So plenty of propitiatory observations need to be performed to keep the malevolence at bay … because on this night they observed the ‘end of summer’ when it was believed ghosts of the dead returned to earth. In addition to causing trouble or damaging provisions and livestock, the people also thought the presence of these otherworld entities made it opportune for the Druids (the Celtic priesthood), to make predictions about the future. For a people entirely dependent on a volatile natural world, these prophecies were an important source of guidance during the long dark months to follow.
    
In its most common form it was seen as an agrarian festival held to placate the Ancestors, to propitiate any malevolent forces; to please the gods (and those ‘saints’ who replaced them), and as a clear distinction between the joys of harvest and the hardships of approaching winter.
 
To commemorate this ‘new year’ and the first day of winter, there were enormous sacred bonfires; it was the time when the night became longer than the day, the last apples were picked, and the year began again with its dark, winter half. When the Earth rests it is sometimes called Trinoux Samonia, or ‘Three Nights of the End of Summer’. Originally a Druid festival, it was observed on either day (31st October/1st November) as the Celts measured the day from sunset to sunset. In the Celtic seasonal tale, The Wasting Sickness of Cuchulainn, it was observed for a total of seven days – three before and three after the feast of Samhain – marking the dangers of Otherworld at that time of the year.
 
In the Sacred Order of the Elder Faith, it is the time when Otherworld entities can mix freely with humans, when the liminal space between the two, is easily traversed. The displacement of the natural laws of time and place means that there is a ‘crossing over’ when all kinds of boisterous behaviour can be indulged in – which is seen as an offering of life-energy to replenish the dying year.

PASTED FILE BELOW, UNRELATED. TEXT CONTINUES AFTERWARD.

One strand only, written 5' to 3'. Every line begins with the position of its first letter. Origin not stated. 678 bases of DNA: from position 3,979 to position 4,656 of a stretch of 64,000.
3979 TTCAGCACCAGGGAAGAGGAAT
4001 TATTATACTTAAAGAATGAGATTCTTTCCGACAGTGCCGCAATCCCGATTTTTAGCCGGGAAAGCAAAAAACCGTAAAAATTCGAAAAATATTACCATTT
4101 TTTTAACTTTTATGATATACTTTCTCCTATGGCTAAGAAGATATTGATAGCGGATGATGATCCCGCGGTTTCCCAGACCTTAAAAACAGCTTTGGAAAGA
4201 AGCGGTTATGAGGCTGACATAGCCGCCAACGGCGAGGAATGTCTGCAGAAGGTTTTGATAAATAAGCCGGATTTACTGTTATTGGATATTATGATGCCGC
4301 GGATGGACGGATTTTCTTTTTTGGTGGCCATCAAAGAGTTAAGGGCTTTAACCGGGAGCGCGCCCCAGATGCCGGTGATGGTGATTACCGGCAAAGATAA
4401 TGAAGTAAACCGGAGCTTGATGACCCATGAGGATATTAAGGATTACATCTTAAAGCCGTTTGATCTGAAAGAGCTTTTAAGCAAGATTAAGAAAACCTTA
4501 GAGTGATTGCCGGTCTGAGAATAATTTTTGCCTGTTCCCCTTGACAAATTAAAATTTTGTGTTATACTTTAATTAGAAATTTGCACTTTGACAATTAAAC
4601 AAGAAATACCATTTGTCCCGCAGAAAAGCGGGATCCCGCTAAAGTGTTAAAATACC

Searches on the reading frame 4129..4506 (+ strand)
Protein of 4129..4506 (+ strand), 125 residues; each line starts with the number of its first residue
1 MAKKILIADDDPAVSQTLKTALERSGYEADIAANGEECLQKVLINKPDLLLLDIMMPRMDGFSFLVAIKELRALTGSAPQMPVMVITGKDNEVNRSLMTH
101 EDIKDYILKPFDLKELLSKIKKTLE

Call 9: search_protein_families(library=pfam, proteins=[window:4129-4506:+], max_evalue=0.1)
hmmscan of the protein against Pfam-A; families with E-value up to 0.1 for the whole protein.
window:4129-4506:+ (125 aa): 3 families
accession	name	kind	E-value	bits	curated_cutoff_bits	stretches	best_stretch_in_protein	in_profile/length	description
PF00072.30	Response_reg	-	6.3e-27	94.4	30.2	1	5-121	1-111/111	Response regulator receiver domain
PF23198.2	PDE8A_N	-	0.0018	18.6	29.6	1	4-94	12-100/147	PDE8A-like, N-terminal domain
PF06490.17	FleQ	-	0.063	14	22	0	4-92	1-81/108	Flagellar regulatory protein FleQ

Food was provided for the dead but these were not the grand feasts of harvest-time and Beltaine, since they were not celebratory gatherings but observances of propitiation in order to avert the anger or malevolence of the old gods. Turnips, apples and apple cider, mulled wines, gourds, nuts, beef, pork, poultry, ale – the Samhain recipes concocted from the harvest brought the community together and the Celts ate the fruits of their labours, told stories and tried to predict their fortunes in the future - while honouring the dead.
 
Otherworld entities and malevolent forces were free to walk the land at night, causing mischief. Samhain was seen as a time when the future could most easily be predicted, and was a favoured time among Druids for ritual fortune-telling. As in other major Celtic Festivals, Samhain was a gateway, a transition from one season to the next, and, because in Elder Faith belief at the heart of every gateway is a paradox. The threshold is literally between two worlds but is, in itself, in neither/and or in both at the same time. Thus Samhain belonged to both Summer and Winter ... and to neither. It is the gateway to winter, and a magical time of passage between the seasons.
     As in many pastoral societies, winter was regarded with a mixture of anticipation and dread. Samhain was the last gasp of summer ... a time of uninhibited feasting and dancing. It was a time of release; a time to let go of all unwanted baggage, fears and attitudes, just as the trees let go of their leaves. So the lives of men parallel the sacred cycles of nature.